July 13, by Mark Hughes You might love math. But do you love math enough to learn a Slavic language, travel behind the Iron Curtain during the height of the Cold War, and visit the only other Mathematics Center outside the US? Neal Koblitz loves math.
Neal Koblitz and Dr. Victor Miller independently co-discovered elliptic-curve cryptography ECC , part of the mathematics that allows encrypted communication on the internet today. Neal Koblitz. NK : I have been interested in pure mathematics since I was a young child. When I went to college, I took courses in pure mathematics and a few courses in physics, but no engineering or other courses in practical application.
My undergraduate work was at Harvard, and the department courses were very theoretical in nature. I never applied the math I was learning to real-life situations.enter
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I even learned calculus in a very abstract way. I had to teach the course in a very different way from the way I learned it. In graduate school, I also studied an abstract area of mathematics: algebraic geometry in relation to number theory. The same was true for the other fellow who came up with the ideas at the same time that I did. Victor Miller received his Ph. But my background, and my early work into the s, was in very theoretical mathematics. I had no grounding in applications. AAC: When did your mathematics background shift from the theoretical realm to security applications?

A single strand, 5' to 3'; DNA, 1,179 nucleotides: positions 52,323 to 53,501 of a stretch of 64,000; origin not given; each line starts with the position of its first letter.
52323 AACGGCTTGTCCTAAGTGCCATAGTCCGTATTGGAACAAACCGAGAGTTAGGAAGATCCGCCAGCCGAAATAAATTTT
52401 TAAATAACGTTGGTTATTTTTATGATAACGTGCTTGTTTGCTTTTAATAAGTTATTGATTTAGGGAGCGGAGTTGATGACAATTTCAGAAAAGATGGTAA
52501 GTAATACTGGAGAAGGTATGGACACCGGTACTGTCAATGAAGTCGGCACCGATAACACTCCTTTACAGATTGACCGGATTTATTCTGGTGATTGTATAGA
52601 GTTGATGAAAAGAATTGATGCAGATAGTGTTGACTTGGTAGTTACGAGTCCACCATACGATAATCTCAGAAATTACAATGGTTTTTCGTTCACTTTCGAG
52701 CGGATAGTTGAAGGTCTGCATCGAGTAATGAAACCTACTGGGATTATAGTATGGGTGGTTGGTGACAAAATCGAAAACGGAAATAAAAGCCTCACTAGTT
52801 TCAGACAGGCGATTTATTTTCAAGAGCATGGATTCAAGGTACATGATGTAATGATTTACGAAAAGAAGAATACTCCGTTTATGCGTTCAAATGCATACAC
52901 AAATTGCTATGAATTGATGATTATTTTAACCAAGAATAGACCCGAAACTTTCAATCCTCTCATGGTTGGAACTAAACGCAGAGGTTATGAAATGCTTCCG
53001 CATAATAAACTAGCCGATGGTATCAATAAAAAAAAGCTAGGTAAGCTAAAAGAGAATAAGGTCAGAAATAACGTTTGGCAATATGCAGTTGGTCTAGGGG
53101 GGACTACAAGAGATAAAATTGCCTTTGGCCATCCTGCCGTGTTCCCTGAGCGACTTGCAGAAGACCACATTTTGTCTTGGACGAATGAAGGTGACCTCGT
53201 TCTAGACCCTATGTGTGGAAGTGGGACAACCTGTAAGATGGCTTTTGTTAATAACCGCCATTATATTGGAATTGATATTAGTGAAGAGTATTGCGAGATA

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That was the first important application of number theory to computer security. This really captured the imagination of a lot of people. Many people who had previously thought of number theory as a purely theoretical area now saw that there might be some interesting work to be done in applications. Author's note: Neither Dr. Koblitz nor Dr. Miller obtained patents for their work. AAC: I understand that you also spent some time in Russia.
What compelled you to do that? NK : When I was very young, during the Cold War between the United States and the Soviet Union, both countries were going all out to develop their scientific and technical capacity in a very competitive way.